An Oracle Against Dumah (Isa. 21:11-12)

This is a mysterious oracle. The name Dumah was given to one of Ishmael’s sons (Gen. 25:13-15), as were the names Kedar and Tema (mentioned in Isa. 21:13-16), so the name most likely as associated with an oasis in the northern part of the Arabian desert, northeast of Edom. This site is on the trade route from Mesopotamia to Edom, and traders passing through would bring news about what is happening in Babylon. Since little information is provided, it’s hard to determine when this oracle is given. Likely it is prior to 700 B.C. during the reign of Sargon or Sennacherib (which fits vv. 1-10), or a much later date when the Babylonian king Nabonidus conquers various tribes in the Arabian Desert (500-540 B.C.).

In any case, the message is clear. The people along the trade route closer to Assyria and Babylon want to know, “Watchman, what is left of the night?” When will all the bloodshed and oppression be over? The watchman, perhaps Isaiah himself, replies that morning is coming, but so is another evening. In other words, there will be a brief respite from warfare, and then more troubling times. Finally, the watchman tells the inquirer to ask again later, implying that more information has yet to be revealed.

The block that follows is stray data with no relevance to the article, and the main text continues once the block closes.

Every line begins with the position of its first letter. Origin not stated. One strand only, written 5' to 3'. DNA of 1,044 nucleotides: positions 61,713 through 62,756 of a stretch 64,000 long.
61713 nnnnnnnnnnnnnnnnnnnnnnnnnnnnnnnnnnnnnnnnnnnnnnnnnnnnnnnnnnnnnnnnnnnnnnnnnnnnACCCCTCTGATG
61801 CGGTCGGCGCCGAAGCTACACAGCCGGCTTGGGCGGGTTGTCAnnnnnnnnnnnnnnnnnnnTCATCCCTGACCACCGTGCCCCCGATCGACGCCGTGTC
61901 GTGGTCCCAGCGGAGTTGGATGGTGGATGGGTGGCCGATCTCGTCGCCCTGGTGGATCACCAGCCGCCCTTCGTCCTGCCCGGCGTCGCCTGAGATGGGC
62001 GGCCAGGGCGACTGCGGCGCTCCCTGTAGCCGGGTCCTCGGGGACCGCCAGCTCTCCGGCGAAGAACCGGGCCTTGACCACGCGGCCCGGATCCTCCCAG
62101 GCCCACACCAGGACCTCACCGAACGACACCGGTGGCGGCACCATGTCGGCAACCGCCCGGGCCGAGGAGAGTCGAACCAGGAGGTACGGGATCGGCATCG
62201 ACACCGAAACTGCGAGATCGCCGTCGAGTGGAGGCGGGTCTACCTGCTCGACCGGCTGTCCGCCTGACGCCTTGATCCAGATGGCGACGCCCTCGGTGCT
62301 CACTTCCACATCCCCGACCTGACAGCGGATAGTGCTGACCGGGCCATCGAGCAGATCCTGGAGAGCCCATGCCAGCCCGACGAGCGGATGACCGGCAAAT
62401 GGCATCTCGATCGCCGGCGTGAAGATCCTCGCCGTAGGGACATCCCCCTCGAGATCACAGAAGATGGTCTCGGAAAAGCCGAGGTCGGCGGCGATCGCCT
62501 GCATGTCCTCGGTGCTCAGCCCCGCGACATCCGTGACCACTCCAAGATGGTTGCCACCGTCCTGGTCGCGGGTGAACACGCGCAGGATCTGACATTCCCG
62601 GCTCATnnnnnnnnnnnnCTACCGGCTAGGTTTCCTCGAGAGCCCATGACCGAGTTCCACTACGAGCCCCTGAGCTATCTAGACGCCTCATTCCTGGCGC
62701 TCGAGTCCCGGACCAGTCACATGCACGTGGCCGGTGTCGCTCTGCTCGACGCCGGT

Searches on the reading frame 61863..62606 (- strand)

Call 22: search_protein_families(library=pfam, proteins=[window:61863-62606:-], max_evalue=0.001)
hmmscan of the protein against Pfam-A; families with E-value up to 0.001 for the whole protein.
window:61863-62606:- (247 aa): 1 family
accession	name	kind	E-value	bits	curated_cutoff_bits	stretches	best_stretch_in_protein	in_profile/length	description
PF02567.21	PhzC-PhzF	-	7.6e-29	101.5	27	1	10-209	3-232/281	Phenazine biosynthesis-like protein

It’s difficult to grasp the meaning of this oracle to Judah, especially since neither Judah nor God is mentioned. Gary V. Smith offers good insight: “If this prophecy came during the time when the Assyrian kings were oppressing Judah and Babylon (21:9-10), this news would give the people of Judah a general assurance that better days are ahead, but also warn them that these good times would be followed by more dark days. It is possible that Isaiah’s audience might conclude from these words that they must not expect that their alliance with Babylon will quickly solve all their problems with Assyria. The previous oracle tells why: Babylon will fall” (The New American Commentary: Isaiah 1-39, p. 377).

An Oracle Against Arabia (Isa. 21:13-17)